Professor Attahiru Jega, the former chairman of the independent National Electoral Commission (INEC) has spoken about his experience when he was in the commission noting that he had to battle with politicians who were desperate to own power at all cost and “militicians’ who tried to subvert the will of the people.
Vanguard reports that Jega said this at the first University of Abuja public lecture on Thursday, October 29.
He said through compliance with the law, INEC was able to thwart the effort of the desperate politicians.
“From my experience, I quite often say that Nigeria has a special breed of politicians (Militicians). They generally tend to believe that political power through elections has to be ‘captured,’ and this has to be done by hook or by crook; and by any means necessary. To them, winning election is, literally, a do-or-die affair.
“INEC faced perhaps its greatest challenge in containing the predisposition and reckless mindset of Nigerian politicians. Any wonder then that our political arena increasingly resembled a bloody battlefield, with maiming, killing, burning, and unimaginable destruction of lives and property.
“Navigating the minefield of do-or-die politicians as an impartial electoral umpire required nerves of steel, and we had to quickly muster the requisite thick skin, as well as appropriate containment strategies.
“A series of badly conducted elections could create perpetual political instability and easily reverse the gains of democratization. If adequate care is not taken, badly conducted elections can totally undermine democratization and replace it with authoritarian rule, of the civilian or military varieties.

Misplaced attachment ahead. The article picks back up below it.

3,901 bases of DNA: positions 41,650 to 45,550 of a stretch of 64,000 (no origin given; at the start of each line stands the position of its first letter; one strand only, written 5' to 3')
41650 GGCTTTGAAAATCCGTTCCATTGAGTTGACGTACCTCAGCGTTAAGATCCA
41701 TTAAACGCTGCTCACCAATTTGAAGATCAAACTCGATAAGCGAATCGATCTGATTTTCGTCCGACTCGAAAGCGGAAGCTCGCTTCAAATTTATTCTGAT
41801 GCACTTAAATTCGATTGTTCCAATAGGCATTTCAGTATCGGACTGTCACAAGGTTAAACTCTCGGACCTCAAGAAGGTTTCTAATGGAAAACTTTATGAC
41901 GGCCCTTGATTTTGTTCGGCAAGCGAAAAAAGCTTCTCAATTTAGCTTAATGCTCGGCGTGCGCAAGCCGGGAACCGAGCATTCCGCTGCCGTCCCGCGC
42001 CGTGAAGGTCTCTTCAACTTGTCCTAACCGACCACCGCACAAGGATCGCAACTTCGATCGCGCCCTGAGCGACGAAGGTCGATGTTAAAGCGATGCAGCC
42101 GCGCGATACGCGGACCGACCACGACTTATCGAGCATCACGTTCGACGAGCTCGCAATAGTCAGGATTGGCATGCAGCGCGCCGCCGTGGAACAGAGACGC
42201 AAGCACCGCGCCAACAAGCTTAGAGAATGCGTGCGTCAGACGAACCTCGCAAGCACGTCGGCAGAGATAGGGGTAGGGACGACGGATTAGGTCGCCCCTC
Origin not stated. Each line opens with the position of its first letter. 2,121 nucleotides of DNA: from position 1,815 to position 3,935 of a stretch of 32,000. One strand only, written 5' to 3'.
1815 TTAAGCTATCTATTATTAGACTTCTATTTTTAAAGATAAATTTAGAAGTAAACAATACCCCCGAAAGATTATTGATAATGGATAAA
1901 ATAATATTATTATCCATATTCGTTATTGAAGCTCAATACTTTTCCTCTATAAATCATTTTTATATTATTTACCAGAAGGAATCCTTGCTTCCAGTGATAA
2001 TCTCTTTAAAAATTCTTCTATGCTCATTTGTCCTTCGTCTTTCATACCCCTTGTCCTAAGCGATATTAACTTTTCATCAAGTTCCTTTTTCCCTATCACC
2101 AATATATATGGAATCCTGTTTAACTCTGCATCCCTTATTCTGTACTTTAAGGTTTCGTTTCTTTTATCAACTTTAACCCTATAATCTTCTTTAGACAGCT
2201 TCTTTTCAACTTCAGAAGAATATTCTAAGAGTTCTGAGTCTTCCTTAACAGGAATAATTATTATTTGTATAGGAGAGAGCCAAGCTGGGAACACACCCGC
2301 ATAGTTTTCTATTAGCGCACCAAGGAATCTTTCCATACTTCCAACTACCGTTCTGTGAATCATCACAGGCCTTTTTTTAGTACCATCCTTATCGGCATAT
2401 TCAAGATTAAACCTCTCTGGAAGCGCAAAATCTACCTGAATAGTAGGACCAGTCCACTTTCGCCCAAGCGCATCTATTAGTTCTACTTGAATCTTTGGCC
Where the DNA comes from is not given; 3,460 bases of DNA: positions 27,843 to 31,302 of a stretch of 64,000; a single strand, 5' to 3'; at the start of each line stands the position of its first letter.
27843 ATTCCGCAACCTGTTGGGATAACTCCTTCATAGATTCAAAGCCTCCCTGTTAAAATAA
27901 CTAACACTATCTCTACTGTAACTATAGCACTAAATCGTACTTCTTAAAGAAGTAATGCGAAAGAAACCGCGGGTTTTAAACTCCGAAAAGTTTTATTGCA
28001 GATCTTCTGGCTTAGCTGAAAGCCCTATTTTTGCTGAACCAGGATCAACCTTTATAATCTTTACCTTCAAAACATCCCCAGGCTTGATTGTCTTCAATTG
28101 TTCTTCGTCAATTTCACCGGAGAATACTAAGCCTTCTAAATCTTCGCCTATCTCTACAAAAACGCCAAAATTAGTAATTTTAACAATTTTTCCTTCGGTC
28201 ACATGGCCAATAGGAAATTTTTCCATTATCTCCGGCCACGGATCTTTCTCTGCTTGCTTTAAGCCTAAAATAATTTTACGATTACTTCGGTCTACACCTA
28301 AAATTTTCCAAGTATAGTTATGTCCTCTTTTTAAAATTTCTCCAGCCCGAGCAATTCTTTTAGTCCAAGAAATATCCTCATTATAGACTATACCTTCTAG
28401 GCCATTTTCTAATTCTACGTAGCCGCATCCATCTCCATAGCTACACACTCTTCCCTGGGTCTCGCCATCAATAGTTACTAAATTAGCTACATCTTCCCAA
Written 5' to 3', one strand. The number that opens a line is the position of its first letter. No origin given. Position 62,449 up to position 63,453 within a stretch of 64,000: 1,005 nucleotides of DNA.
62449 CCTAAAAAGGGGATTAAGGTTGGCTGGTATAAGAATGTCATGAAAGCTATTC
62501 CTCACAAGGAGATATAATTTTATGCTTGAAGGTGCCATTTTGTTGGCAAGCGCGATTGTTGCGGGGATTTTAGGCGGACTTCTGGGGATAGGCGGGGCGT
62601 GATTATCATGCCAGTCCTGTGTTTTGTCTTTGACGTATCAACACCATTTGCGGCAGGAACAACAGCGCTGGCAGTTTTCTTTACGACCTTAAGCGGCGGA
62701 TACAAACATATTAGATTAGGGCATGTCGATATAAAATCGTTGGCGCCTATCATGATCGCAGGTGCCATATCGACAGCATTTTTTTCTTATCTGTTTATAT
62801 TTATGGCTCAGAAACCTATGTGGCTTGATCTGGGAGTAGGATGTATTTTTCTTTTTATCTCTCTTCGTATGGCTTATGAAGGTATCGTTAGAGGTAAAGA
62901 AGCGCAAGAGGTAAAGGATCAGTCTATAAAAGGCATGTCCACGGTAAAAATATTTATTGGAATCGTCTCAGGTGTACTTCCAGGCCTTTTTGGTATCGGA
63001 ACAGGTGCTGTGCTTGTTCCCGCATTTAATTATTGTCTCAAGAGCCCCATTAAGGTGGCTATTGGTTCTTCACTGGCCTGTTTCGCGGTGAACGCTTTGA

“At best, they can install inept and corrupt leadership that can herald, if not institutionalize, bad governance. There are many illustrations or manifestations of this throughout Africa.
“But nowhere is this as amply illustrated as in the Nigerian case, especially between 1999 and 2007.
“The 2007 elections were manifestly the worst in Nigeria’s history, as declared by both domestic and international observers. The EU observer mission, for example, noted that the elections fell ‘short of basic international standards,’ and were characterized by violence and crude use of money to buy votes.
“There was reckless mobilization of ethno-religious cleavages and heightened use of money and thugs to influence results.
“The pre-electoral processes, such as party primaries, were conducted in grossly undemocratic fashion. In many cases, the results were said to have gone to the highest bidder.
“The winner of the presidential election, late President Umaru Yar’Adua, himself admitted on the day of his inauguration that there were serious flaws in the election that brought him to power.
“There are also other associated challenges. For example, meeting the production deadlines in the production of PVCs was seriously affected by power failures, which damaged equipment, which the vendor could not quickly replace.
“The use of the SCR was constrained by the fact that some polling units were located in areas where there was no Internet coverage.”
Jega also applauded the appointment of Professor Mahmood Yakubu as the new chairman of the commission and said he would make the country proud.
Yakubu was confirmed as the chairman of the commission by the Senate on Thursday, October 29.